Smokey wrote: “You can’t credibly select only 77 cherry-picked respondents to come up with a fantastic number like 97%. ”

    They are not “cherry-picked.” If you look at Figure 1 on Doran 2009 (that’s my challenge to you to look at that chart and tell us what you think it shows) you see that, the more actively involved in climate research one is, the more likely one is to answer “yes” on the survey responses. Here’s the data from Figure 1 (my % estimates from reading the chart) of how Doran defines becoming more actively involved from the general public to the 77.

    General Public 58%
    Non-publishers/Non-climateologists 75%
    Climateologists 88%
    Active Publishers – All Topics 88%
    Active Publishers – Climate Change 90%
    Climatologists who are active publishers on climate change 97%

    Perhaps you would like to offer alternative definitions of Doran’s six categories that you would define as not cherry picking?

  38. Josh Grella says:

    I once had a college professor teach us a lesson about survey questions. He used a show of hands to determine how many of us initially thought a particular set of questions could be used to gain meaningful results. He then asked us to each answer the questions (all yes/no, true/false), but to also give our reason for answering the way we did. The answers and reasonings were all over the place and only one question had duplicate reasoning provided. Of all the other questions, no two people interpreted the question the same way. Of course, the professor set the questions up to be misleading on purpose to prove the point. But initially, all of us in the class thought they were well worded and clearly understandable. This survey with its whopping TWO questions was deliberately and poorly written to provide the answers they wanted. Even then they had to cherry-pick the respondents to get that “evidence.”

  39. Josh Grella says:

    Billy Liar says:
    March 4, 2011 at 7:37 am

    Well played, sir. Well played!

  40. SteveE says:

    Billy Liar says:
    March 4, 2011 at 7:37 am
    SteveE says:
    March 4, 2011 at 7:22 am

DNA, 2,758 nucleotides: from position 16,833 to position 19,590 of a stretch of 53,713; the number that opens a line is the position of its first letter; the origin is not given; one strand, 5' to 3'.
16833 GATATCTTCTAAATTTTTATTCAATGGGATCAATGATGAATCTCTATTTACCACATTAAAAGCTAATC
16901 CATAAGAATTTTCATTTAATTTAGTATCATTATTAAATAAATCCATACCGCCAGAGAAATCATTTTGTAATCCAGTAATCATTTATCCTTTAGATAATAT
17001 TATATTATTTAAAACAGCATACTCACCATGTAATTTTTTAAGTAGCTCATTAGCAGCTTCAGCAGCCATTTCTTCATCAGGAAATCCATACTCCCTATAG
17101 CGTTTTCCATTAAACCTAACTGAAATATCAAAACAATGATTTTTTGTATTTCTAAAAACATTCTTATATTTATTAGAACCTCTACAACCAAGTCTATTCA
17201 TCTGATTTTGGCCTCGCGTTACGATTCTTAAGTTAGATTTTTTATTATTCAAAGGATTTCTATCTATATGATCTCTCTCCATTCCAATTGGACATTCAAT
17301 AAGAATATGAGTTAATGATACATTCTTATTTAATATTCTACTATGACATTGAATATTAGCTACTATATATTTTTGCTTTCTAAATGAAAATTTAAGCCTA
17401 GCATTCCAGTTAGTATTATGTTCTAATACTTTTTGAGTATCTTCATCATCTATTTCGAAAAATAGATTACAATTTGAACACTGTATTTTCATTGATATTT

It would help your case if you could spell ‘consensus’. To me your mis-spelling looks like ‘con – census’ – an entirely appropriate term!

    ——————

    I studied science at university because my English was terrible. It shouldn’t take anything away from my point though, just allow you to make some glib remark.

  41. Smokey says:

    Noelle,

    Obviously you haven’t read The Crutape Letters or The Hockey Stick Illusion [both available on the sidebar]. Had you read them, or had you even read the Climategate emails, you would understand how thoroughly corrupt the climate pal review system is. It is a racket.

    Therefore, cherry-picking from the pal reviewed clique will give preposterous results like 97%. Only credulous people will accept that as an honest poll, rather than a push-poll designed to get predetermined answers.

    My only question would be: what about the two climate scientists who said there has been no warming over the past 150 years? Explain that.

  42. Gary Krause says:

    I am glad you posted this example of statistical hog-washing. We all know well how to manipulate data via statistics for the sole purpose of supporting a point.

    It is an indication of the character of characters at TWC. They even had a new recruit confess on live broadcast his new enlightenment that AGW is real and he had come to crossed over from a skeptical denier to the inner sanctum of “grab the money.” It was (is) pathetic.